Does God want a “personal relationship” with you?

“The word “relationship” nowhere appears in Scripture”[1]

This is a true but misleading statement. I have heard it said before and it is often said (as it is here) as a reaction against a sort of shallow and emotionally driven faith (i.e., “buddy Jesus”). But even though it is reacting against something which probably ought to be reacted against, it is not a helpful argument. Even though the word “relationship” does not appear in the Bible, it is still correct to describe one’s salvation as a “personal relationship with God.” Why? First, God is a personal and relational being. Second, he interacts with his people in a relational way. Third, one of the key descriptions of salvation, reconciliation, is a relational idea.

God is a personal and relational being.

He is not a “force” or an “energy” but a Person. He is not a person in exactly the same way that we are, of course, but that does not make him less personal, but more. Our personhood is created and derived from his. He is also relational. God is Trinity. He is Father, Son, and Holy Spirit. God is love and love is a relational quality. It is not something you can have on your own. It is directed toward another. It is only fully realized in relationship and this is a relationship which has been part of God’s very essence from the beginning.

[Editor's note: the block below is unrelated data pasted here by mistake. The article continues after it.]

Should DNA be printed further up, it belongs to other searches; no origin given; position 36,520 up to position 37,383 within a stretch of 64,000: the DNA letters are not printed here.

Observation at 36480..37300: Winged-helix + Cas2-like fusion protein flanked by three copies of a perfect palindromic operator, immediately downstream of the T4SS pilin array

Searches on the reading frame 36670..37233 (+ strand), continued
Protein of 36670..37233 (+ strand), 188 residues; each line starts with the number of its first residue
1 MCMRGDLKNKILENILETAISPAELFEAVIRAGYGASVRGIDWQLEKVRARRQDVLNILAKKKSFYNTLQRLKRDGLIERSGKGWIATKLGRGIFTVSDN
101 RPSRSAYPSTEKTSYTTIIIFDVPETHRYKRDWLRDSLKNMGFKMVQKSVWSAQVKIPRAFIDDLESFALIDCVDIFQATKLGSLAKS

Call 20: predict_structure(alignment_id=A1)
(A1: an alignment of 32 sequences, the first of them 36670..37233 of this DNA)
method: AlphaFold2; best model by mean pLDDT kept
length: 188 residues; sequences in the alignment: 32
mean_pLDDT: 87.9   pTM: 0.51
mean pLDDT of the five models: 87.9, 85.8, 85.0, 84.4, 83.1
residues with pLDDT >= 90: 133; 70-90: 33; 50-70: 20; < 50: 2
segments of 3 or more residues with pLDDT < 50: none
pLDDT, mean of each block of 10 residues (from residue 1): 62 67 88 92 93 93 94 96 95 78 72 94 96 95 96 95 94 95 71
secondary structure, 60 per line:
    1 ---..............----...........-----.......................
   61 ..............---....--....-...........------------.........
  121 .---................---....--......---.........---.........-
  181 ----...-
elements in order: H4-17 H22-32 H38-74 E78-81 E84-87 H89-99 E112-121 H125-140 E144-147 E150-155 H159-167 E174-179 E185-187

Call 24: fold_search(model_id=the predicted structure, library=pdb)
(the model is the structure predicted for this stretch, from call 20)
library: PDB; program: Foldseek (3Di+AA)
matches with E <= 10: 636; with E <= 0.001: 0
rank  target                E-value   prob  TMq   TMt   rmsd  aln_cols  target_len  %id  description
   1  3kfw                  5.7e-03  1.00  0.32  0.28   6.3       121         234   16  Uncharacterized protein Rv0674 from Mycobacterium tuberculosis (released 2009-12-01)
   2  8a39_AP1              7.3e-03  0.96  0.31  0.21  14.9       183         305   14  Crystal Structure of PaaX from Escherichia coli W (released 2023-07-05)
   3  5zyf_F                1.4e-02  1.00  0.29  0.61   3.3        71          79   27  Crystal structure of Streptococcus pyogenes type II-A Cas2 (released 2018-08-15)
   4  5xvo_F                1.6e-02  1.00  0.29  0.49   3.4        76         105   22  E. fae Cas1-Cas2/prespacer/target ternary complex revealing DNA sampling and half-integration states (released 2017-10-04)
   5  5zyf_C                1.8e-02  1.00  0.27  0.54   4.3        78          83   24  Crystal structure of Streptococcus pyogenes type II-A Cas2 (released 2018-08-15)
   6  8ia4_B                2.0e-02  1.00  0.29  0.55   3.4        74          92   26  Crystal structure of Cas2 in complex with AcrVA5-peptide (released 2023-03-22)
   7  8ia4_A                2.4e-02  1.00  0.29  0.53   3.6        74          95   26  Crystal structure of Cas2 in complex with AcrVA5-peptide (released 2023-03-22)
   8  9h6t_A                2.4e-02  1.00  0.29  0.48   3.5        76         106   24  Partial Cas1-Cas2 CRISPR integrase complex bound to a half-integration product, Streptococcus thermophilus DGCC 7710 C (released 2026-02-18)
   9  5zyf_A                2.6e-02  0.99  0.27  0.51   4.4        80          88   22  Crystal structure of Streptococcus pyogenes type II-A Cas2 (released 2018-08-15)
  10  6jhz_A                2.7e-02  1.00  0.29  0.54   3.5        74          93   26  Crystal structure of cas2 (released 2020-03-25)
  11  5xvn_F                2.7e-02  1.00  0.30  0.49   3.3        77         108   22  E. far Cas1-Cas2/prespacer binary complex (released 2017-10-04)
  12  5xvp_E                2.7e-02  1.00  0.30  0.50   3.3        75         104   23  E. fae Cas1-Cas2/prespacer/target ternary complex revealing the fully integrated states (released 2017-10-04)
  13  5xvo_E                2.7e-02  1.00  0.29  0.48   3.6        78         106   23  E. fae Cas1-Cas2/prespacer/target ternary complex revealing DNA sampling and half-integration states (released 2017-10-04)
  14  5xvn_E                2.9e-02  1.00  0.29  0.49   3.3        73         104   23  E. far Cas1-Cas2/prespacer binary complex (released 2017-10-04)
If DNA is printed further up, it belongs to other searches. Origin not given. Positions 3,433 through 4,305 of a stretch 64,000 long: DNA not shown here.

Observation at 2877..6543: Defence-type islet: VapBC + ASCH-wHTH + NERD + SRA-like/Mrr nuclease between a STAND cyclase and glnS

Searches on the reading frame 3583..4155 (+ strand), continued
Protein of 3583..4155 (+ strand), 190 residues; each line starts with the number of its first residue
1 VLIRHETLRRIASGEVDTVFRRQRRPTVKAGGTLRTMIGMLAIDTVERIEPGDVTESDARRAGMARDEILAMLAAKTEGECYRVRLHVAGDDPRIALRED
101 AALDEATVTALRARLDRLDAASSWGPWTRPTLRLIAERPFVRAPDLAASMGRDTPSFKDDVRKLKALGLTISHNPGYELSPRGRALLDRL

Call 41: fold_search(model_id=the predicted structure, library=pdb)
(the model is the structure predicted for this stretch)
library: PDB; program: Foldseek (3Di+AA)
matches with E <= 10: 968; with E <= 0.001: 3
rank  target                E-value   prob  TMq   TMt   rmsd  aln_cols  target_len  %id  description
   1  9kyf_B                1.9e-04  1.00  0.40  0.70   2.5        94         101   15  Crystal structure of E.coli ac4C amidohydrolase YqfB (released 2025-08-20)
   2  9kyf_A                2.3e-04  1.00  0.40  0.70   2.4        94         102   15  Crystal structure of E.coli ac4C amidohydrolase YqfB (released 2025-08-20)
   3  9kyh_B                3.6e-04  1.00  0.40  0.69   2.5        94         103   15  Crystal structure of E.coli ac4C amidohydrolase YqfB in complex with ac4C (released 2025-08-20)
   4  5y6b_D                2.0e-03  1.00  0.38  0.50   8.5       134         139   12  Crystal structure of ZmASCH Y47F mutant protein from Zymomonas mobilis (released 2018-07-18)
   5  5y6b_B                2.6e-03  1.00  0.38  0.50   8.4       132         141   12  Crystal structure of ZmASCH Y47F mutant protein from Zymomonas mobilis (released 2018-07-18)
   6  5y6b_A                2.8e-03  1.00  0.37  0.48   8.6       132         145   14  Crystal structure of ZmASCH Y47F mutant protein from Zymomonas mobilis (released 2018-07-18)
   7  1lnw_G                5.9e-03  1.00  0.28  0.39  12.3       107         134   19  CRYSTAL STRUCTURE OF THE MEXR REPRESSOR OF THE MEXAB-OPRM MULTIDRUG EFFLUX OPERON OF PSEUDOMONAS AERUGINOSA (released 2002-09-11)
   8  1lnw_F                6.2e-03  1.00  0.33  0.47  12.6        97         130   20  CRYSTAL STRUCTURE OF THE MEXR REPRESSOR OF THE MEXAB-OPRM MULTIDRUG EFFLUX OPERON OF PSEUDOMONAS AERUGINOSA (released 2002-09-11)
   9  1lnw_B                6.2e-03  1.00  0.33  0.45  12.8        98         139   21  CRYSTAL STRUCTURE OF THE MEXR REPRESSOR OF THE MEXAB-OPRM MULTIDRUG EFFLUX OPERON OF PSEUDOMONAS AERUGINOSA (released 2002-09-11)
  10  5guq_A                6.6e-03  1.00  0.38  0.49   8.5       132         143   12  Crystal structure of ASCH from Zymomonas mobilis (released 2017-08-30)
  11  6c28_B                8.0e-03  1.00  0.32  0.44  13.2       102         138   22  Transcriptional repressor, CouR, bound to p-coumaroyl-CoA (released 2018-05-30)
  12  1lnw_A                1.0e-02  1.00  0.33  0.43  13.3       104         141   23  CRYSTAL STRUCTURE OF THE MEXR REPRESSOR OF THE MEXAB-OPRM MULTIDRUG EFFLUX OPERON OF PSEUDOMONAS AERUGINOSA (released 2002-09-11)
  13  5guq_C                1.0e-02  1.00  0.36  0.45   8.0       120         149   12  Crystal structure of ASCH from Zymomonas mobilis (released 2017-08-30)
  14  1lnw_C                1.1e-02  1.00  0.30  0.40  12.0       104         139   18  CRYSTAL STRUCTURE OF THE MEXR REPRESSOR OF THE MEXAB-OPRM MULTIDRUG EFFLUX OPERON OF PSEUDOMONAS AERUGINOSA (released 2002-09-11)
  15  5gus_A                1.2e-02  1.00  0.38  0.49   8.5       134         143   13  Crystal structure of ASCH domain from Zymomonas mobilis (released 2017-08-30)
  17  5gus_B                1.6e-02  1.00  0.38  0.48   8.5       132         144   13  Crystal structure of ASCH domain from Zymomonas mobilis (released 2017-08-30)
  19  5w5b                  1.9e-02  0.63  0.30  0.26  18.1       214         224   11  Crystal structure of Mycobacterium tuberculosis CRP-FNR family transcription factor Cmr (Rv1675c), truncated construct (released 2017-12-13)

God interacts with his people in a relational way.

Two major metaphors used throughout Scripture which characterize God’s relationship with his people are relational. One is the metaphor of the Father-Child relationship. God is the Father of Israel and Israel is made up of his children (Isaiah 63:16). Jesus directs his disciples to pray “Our Father in heaven.” (Matthew 5:16) One of his most famous parables is the story of the prodigal son (Luke 15:11-32). In the story the Father (God) is longing for the return of his lost son. When the son returns the Father embraces his child. What a picture of love! What a picture of relationship! Paul, too, defines a Christian’s relationship with his Father as that of an adopted child (Galatians 4:5).

The second major metaphor is that of the Husband-Wife relationship. This is the most intimate of all relationships and it is one of the major ways God describes his relationship with his people, both in the Old Testament and in the New. Israel is God’s spouse (though often unfaithful, never unloved) and Christ is the husband of his wife, the Church (Ephesians 5:25). This is poetic language, of course, but it reveals and reinforces the reality of God’s relational love and his personal love which he has towards his people.

Salvation is described as reconciliation, a relational term.